Distributed Agency in the Novel

Tenen, Dennis

In this study, I propose to side-step the philosophical complexity surrounding free will, agency, or volition in favor of their linguistic proxy, syntax. Whatever the belief about willful subjects, the English language forces our thoughts into linear propositions, where subject verbs object. As such, nouns in the subject position become semantically the causes of action, and objects their passive effects: pilots fly planes, maintenance crews clean snow, terrorists detonate bombs. Such complex personifications don't need to be mapped out perfectly before observing that actors are those entities that act, and that action manifests itself through verbs. Assuming little more than that, one can ask: What sorts of nouns get to "do" stuff in the novel? Who are the most common syntactical actants? And who or what do they act upon? With this bit of shorthand we can discuss characterization not in terms of contested philosophical categories, such as name or being, but in relation to specific grammatical features. The syntactic points to the philosophical subject. I proceed, then, by developing a computational method for extracting a set of main characters from a novel (or any other collection of sentences in which agency might be implicated). Hailey's Airport bears the brunt of my analysis, where a few other more familiar novels supply comparison for an experiment in formal literary method.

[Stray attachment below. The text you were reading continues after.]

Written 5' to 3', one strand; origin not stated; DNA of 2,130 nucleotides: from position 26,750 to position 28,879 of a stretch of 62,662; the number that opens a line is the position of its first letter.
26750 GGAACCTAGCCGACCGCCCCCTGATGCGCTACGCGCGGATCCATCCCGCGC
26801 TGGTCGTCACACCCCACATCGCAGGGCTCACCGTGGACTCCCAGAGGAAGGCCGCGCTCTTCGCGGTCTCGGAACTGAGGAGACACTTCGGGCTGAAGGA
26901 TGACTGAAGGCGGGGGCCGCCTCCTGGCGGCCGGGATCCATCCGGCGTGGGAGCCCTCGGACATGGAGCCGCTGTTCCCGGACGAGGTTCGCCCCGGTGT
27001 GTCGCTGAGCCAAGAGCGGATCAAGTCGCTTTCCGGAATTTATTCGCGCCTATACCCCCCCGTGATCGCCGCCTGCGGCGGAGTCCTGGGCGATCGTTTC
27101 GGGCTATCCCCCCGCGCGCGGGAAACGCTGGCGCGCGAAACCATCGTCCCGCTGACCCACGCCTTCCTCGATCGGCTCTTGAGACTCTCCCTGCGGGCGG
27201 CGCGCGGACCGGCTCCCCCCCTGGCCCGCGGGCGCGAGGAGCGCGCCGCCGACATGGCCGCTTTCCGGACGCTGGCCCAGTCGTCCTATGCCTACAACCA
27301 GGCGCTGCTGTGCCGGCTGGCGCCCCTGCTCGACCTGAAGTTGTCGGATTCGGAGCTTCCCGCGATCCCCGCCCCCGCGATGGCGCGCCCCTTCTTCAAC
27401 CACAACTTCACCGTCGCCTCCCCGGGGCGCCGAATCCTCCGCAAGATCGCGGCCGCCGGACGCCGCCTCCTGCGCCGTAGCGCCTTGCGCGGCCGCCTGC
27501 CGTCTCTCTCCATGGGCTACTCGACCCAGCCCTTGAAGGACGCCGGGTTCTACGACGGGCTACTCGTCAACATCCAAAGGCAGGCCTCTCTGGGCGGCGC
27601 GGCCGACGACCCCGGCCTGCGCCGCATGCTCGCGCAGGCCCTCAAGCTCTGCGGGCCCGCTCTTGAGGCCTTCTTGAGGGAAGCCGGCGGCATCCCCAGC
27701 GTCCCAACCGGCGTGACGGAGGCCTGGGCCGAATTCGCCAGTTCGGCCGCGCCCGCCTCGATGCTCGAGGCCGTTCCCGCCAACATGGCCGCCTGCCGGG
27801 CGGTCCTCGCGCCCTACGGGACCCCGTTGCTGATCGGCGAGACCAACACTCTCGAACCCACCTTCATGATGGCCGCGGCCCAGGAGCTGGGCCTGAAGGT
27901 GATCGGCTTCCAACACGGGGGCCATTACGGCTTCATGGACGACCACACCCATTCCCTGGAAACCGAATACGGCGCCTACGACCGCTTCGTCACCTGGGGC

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New Literary History

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Academic Units
English and Comparative Literature
Published Here
June 7, 2023